All crime victims would have the same basic rights across the EU and would have their specific needs assessed, under a draft EU directive setting minimum protection standards provisionally agreed by Parliament and member states on Wednesday. An estimated 75 million people are victims of crime every year in the EU.
When crimes happen abroad, differing cultures, languages and laws can create serious problems. The agreed text aims to ensure that whatever the crime - mugging, robbery, assault, rape, harassment, hate crime, terrorist attack, or human trafficking - and wherever in the EU it is committed, all victims have the same basic rights in criminal proceedings, are treated with respect and dignity, protected from repeat or further victimisation, and have access to victim support services, justice and compensation. Victims would also be entitled to have their specific needs assessed, with a view to granting them special protection during criminal proceedings.
“This directive is a great achievement for victims throughout the EU. Individually assessing the victim's personal characteristics and the circumstances of the crime will help to ensure that all victims are treated according to their specific needs. No victim will be considered inferior to another. We have greatly improved the rights to be heard, to receive information, to appeal, to protection, to interpretation and to access victim support services. This directive also takes account of victims of serious crimes such as terrorism, human trafficking and organised crime" said Civil Liberties Committee rapporteur Teresa Jiménez-Becerril (EPP, ES).
Women’s Rights Committee rapporteur Antonyia Parvanova (ALDE, BG), commented: "Responding adequately to victims' needs, irrespective of the crime suffered and regardless of where they come from, is a major change which will benefit both citizens and national judicial systems. We focused on the victims of crime, and the experience of having to go through a process which can be particularly difficult personally. With this agreement, the EU is closing identified gaps in protection for victims particularly exposed to secondary and repeat victimisation, such as children, victims of gender-based violence or victims of organised crime".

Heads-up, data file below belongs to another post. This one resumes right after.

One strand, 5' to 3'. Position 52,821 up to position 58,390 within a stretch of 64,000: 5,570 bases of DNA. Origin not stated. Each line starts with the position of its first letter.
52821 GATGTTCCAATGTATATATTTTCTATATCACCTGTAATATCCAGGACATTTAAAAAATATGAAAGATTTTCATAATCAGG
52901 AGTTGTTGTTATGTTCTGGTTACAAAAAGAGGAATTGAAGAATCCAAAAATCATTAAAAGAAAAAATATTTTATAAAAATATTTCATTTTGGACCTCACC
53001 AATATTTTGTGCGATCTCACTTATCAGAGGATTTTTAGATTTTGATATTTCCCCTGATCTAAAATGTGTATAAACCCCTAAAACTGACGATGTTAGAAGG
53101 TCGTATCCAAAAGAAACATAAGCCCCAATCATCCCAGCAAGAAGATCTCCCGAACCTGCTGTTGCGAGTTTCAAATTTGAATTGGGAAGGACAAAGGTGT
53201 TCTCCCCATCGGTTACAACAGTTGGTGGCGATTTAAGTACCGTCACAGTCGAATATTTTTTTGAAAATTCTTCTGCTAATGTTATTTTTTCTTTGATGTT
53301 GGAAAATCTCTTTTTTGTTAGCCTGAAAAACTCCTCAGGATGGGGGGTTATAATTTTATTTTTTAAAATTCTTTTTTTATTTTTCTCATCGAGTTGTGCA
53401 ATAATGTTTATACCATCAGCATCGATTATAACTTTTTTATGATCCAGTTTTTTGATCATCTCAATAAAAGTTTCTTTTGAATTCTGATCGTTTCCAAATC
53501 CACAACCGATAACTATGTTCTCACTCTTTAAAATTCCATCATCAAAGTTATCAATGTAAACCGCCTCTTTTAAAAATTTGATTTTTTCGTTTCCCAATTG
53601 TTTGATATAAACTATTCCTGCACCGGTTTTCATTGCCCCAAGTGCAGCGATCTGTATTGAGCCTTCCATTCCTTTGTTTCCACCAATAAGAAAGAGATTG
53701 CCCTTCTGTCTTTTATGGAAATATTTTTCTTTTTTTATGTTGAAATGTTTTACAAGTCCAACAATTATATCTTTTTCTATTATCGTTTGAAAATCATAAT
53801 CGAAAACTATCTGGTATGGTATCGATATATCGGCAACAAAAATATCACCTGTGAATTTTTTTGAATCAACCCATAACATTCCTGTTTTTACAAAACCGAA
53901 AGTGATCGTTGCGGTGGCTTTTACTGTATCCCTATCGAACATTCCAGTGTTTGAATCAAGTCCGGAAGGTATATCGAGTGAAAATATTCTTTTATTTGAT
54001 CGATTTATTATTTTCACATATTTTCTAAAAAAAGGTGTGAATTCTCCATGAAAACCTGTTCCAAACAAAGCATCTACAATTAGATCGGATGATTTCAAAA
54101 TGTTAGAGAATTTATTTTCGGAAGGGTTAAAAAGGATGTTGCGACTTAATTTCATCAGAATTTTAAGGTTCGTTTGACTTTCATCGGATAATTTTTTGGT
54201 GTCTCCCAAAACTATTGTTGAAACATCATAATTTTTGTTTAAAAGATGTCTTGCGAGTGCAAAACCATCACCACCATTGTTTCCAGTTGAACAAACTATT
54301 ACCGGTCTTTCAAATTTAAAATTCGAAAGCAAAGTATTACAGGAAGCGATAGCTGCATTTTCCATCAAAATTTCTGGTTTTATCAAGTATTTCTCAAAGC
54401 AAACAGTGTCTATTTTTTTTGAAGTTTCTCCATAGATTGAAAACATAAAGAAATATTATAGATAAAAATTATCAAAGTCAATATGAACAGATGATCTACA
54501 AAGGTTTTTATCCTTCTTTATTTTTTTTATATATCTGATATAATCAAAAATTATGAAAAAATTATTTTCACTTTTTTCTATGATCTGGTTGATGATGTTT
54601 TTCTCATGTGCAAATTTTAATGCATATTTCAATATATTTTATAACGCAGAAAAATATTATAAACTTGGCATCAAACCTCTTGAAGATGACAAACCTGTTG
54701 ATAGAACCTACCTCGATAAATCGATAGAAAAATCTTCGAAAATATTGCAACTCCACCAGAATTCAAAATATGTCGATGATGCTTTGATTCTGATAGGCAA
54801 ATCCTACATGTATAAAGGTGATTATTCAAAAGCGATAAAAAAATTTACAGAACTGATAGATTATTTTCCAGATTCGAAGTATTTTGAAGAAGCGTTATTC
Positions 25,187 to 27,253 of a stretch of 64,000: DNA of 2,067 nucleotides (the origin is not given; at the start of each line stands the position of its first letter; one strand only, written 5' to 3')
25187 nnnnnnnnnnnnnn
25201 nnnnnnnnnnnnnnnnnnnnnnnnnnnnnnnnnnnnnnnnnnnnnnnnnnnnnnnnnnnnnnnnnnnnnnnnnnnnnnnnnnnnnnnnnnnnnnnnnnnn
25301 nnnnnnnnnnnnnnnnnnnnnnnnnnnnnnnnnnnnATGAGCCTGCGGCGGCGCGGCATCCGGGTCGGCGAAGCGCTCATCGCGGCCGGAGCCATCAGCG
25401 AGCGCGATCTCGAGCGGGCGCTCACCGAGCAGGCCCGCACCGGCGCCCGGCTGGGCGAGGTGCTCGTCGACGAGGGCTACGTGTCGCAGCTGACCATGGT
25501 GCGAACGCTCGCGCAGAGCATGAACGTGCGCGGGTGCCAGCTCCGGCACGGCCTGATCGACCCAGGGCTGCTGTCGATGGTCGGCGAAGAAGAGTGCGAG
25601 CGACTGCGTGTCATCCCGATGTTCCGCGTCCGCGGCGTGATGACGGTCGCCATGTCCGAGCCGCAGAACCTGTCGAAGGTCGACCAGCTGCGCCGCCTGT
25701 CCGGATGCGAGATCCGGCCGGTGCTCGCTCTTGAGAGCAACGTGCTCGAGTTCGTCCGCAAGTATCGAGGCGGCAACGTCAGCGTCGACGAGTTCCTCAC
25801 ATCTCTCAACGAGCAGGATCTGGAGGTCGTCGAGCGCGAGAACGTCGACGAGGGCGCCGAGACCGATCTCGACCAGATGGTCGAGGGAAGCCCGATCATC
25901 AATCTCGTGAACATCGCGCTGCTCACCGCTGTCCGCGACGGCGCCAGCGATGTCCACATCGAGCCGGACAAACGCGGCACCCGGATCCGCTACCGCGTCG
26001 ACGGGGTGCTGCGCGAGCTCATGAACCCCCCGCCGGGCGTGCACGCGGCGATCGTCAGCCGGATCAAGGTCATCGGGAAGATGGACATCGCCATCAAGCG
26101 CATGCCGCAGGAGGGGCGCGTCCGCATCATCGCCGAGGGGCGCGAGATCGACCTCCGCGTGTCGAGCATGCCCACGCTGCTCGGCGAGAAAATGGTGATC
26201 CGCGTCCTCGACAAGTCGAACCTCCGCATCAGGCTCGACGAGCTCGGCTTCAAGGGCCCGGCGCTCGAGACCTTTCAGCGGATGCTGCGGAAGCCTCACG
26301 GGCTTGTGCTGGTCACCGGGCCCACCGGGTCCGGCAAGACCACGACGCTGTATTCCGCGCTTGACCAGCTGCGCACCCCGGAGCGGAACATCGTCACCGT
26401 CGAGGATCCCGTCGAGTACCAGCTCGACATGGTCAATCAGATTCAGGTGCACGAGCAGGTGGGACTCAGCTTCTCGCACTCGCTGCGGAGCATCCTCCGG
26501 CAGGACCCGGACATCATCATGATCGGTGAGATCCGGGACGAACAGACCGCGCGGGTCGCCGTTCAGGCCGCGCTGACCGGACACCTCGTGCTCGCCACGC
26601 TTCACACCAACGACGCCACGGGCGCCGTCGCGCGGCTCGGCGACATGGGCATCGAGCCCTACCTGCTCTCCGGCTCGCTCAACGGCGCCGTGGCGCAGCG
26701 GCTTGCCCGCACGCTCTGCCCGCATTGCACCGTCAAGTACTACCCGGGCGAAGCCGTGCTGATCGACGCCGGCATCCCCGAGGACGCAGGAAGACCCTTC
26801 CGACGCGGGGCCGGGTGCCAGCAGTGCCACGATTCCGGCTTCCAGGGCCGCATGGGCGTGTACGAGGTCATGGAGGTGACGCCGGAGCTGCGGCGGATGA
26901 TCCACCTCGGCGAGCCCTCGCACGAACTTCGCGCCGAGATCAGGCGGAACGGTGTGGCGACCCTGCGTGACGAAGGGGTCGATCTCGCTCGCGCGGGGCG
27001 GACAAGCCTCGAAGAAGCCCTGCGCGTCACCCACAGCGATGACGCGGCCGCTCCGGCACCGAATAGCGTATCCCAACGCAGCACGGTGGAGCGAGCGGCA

At MEPs' request, all victims would undergo an individual assessment of their specific needs. Based on personal characteristics, such as age, gender, ethnicity, race, religion or sexual orientation, the type or nature and the circumstances of the crime, any person could have specific protection needs, says the agreed text, adding that individual assessments should be carried out several times during criminal proceedings to take account of any changes in the victim's situation.
The agreement would oblige Member States to ensure that victims and their family members have access to free of charge, easily accessible and confidential victim support services (for example, emotional and psychological support) from the moment the victims suffer harm, during and after the conclusion of the investigation and trial and regardless of where the crime took place, says the text. Specialist support services should also be set up for victims with specific needs, such as victims of gender-based violence or children, it adds.
Clear information and translation
Victims would have to be informed, from their first contact with a competent authority, of their rights as defined in the directive, either orally or in writing, in simple and accessible language and in a language that they understand.
Victims would also be enabled to report the crime and take part actively in the criminal proceedings (interviews and court hearings), in a language that they understand. Interpretation and translation services would be made available to this end.
Children's specific rights and needs would have to be taken into account in all cases and child victims would be given the opportunity to play an active role in criminal proceedings and to have their testimony taken into account.
The agreed text will be put to a vote in the Civil Liberties and Women's Rights Committees on 10 July. Parliament as a whole will vote on it in September. The Council will also have to give its green light. Once adopted, EU countries would have three years to transpose the new rules into their national laws.